I definitely plan on selling physical copies of my longer novels though.

                Do you guys have the Pro Plan through CreateSpace? And if so, is it worth it?
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                • Profile picture of the author drmani
                  Originally Posted by Ofthemix View Post

                  I definitely plan on selling physical copies of my longer novels though.

                  Do you guys have the Pro Plan through CreateSpace? And if so, is it worth it?
                  The Pro plan, through added commissions, can pay for itself if you make
                  enough sales (you can do the math and calculate how many copies you
                  need to sell to hit that level). Also, you get 'extended distribution' (not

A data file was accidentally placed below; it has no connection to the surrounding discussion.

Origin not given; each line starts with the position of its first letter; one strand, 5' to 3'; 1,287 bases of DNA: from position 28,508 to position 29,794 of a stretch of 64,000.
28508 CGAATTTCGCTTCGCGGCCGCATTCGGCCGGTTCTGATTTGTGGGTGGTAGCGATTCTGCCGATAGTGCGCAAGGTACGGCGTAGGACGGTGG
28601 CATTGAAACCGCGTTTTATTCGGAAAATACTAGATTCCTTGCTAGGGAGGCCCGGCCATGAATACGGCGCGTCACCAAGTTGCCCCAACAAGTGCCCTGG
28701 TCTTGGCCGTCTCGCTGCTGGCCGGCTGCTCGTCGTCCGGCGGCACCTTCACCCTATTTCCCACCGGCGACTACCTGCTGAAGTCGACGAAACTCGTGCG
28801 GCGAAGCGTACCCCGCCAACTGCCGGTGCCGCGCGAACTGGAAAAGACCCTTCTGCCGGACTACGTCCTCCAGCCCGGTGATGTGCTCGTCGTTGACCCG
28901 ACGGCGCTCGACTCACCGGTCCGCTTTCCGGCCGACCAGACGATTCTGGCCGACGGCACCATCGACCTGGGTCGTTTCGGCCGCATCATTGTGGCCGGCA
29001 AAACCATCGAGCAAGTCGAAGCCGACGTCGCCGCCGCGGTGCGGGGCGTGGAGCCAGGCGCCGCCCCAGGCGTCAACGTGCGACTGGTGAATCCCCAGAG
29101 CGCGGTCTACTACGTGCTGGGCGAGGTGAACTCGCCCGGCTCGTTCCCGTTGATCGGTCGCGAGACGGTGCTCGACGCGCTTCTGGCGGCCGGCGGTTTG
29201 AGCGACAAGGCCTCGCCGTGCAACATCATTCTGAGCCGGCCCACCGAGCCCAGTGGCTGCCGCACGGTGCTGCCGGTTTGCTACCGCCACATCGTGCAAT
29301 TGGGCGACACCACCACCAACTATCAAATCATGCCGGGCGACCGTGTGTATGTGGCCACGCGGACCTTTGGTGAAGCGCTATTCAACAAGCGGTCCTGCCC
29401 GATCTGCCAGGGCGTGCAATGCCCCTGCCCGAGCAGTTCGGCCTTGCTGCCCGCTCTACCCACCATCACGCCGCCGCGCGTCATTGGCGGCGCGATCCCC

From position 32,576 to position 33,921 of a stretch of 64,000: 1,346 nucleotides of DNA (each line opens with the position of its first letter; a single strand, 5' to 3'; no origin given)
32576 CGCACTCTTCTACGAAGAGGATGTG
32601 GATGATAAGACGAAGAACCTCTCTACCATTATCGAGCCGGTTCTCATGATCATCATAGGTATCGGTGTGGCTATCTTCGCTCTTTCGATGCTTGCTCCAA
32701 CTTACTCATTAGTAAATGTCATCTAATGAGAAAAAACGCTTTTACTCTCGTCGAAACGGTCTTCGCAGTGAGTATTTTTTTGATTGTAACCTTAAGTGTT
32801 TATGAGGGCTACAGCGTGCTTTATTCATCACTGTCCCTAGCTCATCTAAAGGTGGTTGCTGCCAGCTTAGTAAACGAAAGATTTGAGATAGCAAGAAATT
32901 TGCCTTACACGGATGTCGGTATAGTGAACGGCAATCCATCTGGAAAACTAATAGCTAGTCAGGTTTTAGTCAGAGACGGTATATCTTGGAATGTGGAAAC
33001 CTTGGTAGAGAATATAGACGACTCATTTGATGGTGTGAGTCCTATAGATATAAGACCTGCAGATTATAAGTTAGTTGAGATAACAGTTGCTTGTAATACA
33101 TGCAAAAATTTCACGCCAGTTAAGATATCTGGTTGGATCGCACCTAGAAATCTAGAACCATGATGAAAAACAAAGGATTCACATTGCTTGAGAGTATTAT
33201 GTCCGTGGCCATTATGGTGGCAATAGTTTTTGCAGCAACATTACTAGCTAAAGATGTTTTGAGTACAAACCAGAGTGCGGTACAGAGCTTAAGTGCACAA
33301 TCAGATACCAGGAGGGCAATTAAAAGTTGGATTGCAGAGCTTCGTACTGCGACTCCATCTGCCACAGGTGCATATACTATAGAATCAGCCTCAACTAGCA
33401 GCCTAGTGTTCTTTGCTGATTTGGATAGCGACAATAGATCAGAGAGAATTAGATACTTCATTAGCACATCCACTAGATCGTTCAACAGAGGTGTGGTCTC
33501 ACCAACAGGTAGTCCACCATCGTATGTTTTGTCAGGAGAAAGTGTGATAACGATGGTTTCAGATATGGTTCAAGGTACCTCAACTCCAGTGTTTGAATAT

sure if it's generally available nowadays, when I signed up a couple of
                  years ago, it was a Pro level feature) - which gets your book into many
                  channels not otherwise available.

                  A nice 'extra' was that (probably because of the number of sales generated)
                  they waived my annual fee for the 2nd year of Pro plan, so I got two years
                  for the price of one

                  Hope this helps.

                  All success
                  Dr.Mani

                  P.S. - Please keep us posted about how sales of your fiction work goes.
                  I'm still torn between self-publishing my novel on CreateSpace and Kindle
                  versus trying to find a publisher. Hoped the Amazon.com Breakthrough
                  Novel Award would offer an opportunity, but my submission didn't make
                  the cut to go to phase 2
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                • Profile picture of the author mediahog
                  Originally Posted by Ofthemix View Post